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Birds of Prey - Raptors
Birds of Prey are predatory birds, but most birds are predators.
For example, most small birds eat insects or feed insects to their nestlings. Even hummingbirds eat small insects and spiders. Kingfishers, terns, gulls and herons eat fish, so how
do we describe the true Raptorial birds or raptors?
Remember that birds of prey have been referred to as raptors long before the "Jurassic Park" movie introduced us to "Veloci-raptor". The word "Raptor" comes from an old Latin word that means "to seize", "to snatch" or
Raptors range in size from tiny Falconets (60 grams - 2.1 ounces) to large Eagles, Vultures and Condors that can weigh 7-9 Kilo-grams (15-20 lbs).
Main Characteristics of True Raptorial Birds:
Powerful feet with talons for grasping and killing prey.
Hooked beaks for killing prey and eating flesh.
Scientific Classification of Birds of Prey
There are 287 known species of birds of prey and experts classify them in the different ways.
Here is one classification system that splits the birds of prey into two main groups; called Orders. Both of these Orders have the two main specialized characteristics listed above; grasping feet with talons and hooked beaks.
Order: Falconiformes - meaning: "Cycle-shaped- falcate" beaks and talons - these are all the falcons, hawks, eagles, kites, harriers, etc.
Order: Strigiformes - meaning: "formed or shaped like screech owls".
This order includes all the species of owls.
The Falconiforms are primarily diurnal (active during day light) the Strigiformes are primarily nocturnal (active at night). These two orders of birds are not closely related, but possess similar characteristics because of similarities in the way they hunt.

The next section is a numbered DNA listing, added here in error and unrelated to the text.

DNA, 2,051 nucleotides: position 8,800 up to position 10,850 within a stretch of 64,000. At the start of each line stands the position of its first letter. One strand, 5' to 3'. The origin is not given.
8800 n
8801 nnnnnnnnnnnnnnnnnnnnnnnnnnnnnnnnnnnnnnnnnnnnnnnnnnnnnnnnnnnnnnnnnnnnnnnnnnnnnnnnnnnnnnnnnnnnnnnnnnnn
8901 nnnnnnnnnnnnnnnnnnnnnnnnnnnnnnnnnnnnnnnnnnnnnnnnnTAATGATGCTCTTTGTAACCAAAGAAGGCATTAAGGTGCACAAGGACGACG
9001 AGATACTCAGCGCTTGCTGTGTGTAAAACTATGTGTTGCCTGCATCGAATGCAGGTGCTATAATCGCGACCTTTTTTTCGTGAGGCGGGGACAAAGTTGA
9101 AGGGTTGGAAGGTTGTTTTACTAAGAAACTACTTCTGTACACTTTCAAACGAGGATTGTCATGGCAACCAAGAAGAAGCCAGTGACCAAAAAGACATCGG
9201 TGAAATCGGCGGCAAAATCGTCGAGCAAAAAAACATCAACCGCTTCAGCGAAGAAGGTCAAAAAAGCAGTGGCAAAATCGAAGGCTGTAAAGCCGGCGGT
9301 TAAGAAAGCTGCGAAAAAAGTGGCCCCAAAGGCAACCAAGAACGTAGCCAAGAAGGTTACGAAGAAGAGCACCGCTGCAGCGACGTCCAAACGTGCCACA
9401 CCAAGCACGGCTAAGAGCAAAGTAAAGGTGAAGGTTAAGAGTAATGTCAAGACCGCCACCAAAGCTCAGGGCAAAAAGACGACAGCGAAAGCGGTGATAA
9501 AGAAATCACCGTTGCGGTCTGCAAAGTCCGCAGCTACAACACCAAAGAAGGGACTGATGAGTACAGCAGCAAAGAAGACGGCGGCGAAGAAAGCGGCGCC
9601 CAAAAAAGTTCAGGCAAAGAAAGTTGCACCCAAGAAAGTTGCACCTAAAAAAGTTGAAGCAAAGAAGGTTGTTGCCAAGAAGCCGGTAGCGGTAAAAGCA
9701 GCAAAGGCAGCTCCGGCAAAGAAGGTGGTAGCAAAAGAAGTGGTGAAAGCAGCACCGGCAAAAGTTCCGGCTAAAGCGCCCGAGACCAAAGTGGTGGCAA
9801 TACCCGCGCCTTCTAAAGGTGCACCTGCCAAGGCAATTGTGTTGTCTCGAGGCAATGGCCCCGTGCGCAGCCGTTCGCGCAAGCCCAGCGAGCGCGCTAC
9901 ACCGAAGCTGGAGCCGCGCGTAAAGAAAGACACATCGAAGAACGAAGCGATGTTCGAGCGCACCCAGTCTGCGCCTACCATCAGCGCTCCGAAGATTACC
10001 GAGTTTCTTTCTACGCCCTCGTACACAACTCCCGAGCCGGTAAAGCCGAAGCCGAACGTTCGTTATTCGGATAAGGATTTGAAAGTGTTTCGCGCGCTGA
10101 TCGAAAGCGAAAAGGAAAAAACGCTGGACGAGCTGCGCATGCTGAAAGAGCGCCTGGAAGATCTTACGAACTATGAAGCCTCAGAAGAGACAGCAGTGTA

Vision - extreme acuity for diurnal or nocturnal vision
Specialized feathers, wings and tails - speed, agility, soaring or stealth
Structure of legs, feet and talons - based upon types of prey
Structure of beaks - also based upon types of prey
Color - for display or camouflage
Hearing - most specialized in nocturnal hunters and harriers
All of the specializations are important. These specializations make them what they are and allow them to "do what they do". The most amazing adaptation of the Birds of Prey may be their vision.
To paraphrase an old native American saying:
"When the Winter's first snowflake falls in the forest, the deer hears it, the bear smells it and the eagle sees it."
An eagle has 8-10 times the number of sensory cells in their eyes as humans do. This means they have 8-10 times the visual acuity that humans have. If you have normal 20/20 vision and could see a small animal running across a field 100 yards away,
it would be as clear to an eagle as if it were only 10-12 yards away. That means that if humans can see an animal clearly at 100 yards, an eagle could see it just as clearly at 800-1000 yards.
From the Raptor Free Flight Program in Tucson, Arizona, video of Harris hawks, gray
hawk, ferruginous hawk, barn and great-horned owls flying in slow motion:
What does Threatened or Endangered Mean?
The words "Threatened" and "Endangered" are commonly used to describe a species that may be in some kind of trouble. But since these are legal terms, it must be demonstrated (usually in a Court of Law) that a species are really in some sort
Legally, "Endangered" means that a species of plant or animal species is in danger of becoming extinct through all or a large part of its range and "Threatened" means that plant or animal species are likely to be listed as
endangered some time in the near future through all or a large part of its range. In some cases, a species that was previously listed as Endangered may be "down-listed" to Threatened.
The legal process usually starts when someone believes that a species may be
declining. These "Species of Concern", "Species at Risk" or "Imperiled Species" are simply terms used to refer to species that may actually have declining populations or simply may not have enough information about the life
history, populations or threats to the species habitats to make that decision. There is not yet additional legal protection for these species under the Endangered Species Act.
The next step would be to have a Species of Concern listed as a "Candidate Species". Candidate species have begun the legal process and the U.S. Government (U. S. Fish and Wildlife Service (USFWS) or National Oceanic and Atmospheric Administration